Dramatically increase your productivity with Atomic Git Commits

Atomic: of or forming a single irreducible unit or component in a larger system.

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Knowing VS Actually Knowing

I remember when my first mentor told me about Test-Driven Development. A great methodological approach to software engineering. It took me just a few minutes to understand what it was and how it worked.

Then I spent the next six months actively not practicing it. TDD is hard when you start, so you just... don't.

Half a year later, I was hitting my head against a wall trying to build a new feature. I forced myself for the first time to actually do TDD by the book. The wall that was blocking my progress disappeared instantly.

In a previous articleopen in new window, I explained how many managers and tech leads often know exactly how to make our industry better... yet don't. There is always a good reason to not do things right. And somehow we still end up surprised when we're doing things wrong.

This long introduction is here to illustrate a point: you can know what you should do, but you might not know how important it is to actually do it. So many people out there, just like I did before, know how TDD is great... yet still don't use it.

The simplest concepts can often completely change the way you work... if you would only apply them. Introducing: the atomic git commits.

What's an atomic git commit?

Working with atomic git commits means your commits are of the smallest possible size. Each commit does one, and only one simple thing, that can be summed up in a simple sentence.

The amount of code change doesn't matter. It can be a letter or it can be a hundred thousand lines, but you should be able to describe the change with one simple short sentence.

Ideally, you also want your test suite to be in the green when you commit. Your changes might be "atomic", i.e the smallest possible, but they should also be "complete", which means your test suite always follow through.

As small as possible, but complete: this is an atomic git commit.

Why should you write atomic git commits?

There are a few great advantages to practicing atomic git commits, and we'll briefly detail them. But the last one really is the most important. It might completely change the way you approach your work, increase your productivity by an order of magnitude, and make your job much more enjoyable.

Reason number 1: An atomic change is a reversible change

We all know this simple truth about software: the requirements are always changing. By writing atomic git commits, we allow ourselves to revert any changes by a simple commit revert. This already increases your productivity tremendously.

Reason number 2: A clean git history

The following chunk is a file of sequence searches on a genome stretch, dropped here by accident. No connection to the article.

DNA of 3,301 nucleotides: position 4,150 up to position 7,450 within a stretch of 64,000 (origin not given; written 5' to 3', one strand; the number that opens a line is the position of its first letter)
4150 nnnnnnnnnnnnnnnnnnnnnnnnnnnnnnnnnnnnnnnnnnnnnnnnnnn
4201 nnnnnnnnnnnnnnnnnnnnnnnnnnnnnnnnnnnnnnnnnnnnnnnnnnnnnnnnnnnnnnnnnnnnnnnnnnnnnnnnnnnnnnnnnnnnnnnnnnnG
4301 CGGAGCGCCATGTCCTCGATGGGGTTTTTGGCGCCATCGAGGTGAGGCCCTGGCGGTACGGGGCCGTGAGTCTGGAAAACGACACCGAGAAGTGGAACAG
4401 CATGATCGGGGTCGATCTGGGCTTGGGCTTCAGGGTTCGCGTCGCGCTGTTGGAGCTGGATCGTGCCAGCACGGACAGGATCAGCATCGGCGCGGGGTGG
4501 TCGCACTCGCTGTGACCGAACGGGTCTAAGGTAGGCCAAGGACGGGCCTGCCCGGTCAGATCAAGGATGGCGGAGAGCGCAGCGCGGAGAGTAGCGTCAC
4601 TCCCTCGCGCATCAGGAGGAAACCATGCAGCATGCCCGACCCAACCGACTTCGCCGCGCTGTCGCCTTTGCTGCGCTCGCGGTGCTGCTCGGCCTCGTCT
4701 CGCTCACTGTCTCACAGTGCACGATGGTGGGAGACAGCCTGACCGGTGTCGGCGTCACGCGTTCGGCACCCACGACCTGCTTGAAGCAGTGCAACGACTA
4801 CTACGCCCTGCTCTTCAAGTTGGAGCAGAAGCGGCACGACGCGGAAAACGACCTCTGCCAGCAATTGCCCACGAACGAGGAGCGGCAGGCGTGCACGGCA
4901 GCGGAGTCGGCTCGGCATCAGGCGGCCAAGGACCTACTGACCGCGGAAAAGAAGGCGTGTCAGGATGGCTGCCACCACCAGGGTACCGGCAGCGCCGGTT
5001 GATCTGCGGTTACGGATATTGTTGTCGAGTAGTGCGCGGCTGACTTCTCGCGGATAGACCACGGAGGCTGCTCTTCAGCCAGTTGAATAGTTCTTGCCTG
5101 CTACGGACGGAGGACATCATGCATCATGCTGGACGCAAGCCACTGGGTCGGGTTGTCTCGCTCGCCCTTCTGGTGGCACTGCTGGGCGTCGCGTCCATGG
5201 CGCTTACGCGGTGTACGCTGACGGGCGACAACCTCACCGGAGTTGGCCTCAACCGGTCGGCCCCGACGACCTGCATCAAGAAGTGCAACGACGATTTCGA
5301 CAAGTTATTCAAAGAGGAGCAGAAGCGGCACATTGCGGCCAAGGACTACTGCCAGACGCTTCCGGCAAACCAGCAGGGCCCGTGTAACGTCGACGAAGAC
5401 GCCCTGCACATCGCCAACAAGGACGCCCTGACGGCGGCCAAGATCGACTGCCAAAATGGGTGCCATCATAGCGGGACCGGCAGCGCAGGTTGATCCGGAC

When shit hit the fan, a clean git history means the difference between pain and salvation. It's like insuring your house: seems useless, until there's a fire.

Reason number 3: Pull requests are much easier to review

Your team will absolutely love you for this.

Reason number 4: A much, much better workflow

This is by far the most important reason to practice atomic git commits: it completely alters the way you approach problem-solving.

If you're like me, you might have a tendency while developing a feature, to just... do it. Entirely.

Then you realize how you did not think everything through.

You need to change more that you expected. Some edge cases aren't taken into account. You broke some unrelated tests, they need fixing. Soon, you end up in a maze of your own making. You're lost. Your head hurts. You can't make any progress without being entirely focused.

Now, this is the wrong way to do things. And worse, you already know the right way, because it's so obvious.

The well-known method to complete a big, complex task: cut it down into smaller, manageable, tiny steps. Each step -its own simple problem to solve. This is obvious advice that you probably already heard many times... But are you actually practicing it in your daily job?

Well, here's a great way to actually practice it: write atomic git commits.

By forcefully working in atomic commits, you're approaching the work the right way, by simplifying it into smaller steps. After all, simplifying complexity is the very core of our job. So why aren't we always consciously doing it?

Of course this advice might sound obvious. But if my past experience proves anything, it's that the obvious really bears repeating, and even more importantly, it bears practicing.

Make your work simpler, better, more manageable, and most importantly: make it easier. Take small steps. Write small commits. Atomic commits. You will love them.

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Contributors: Samuelfaure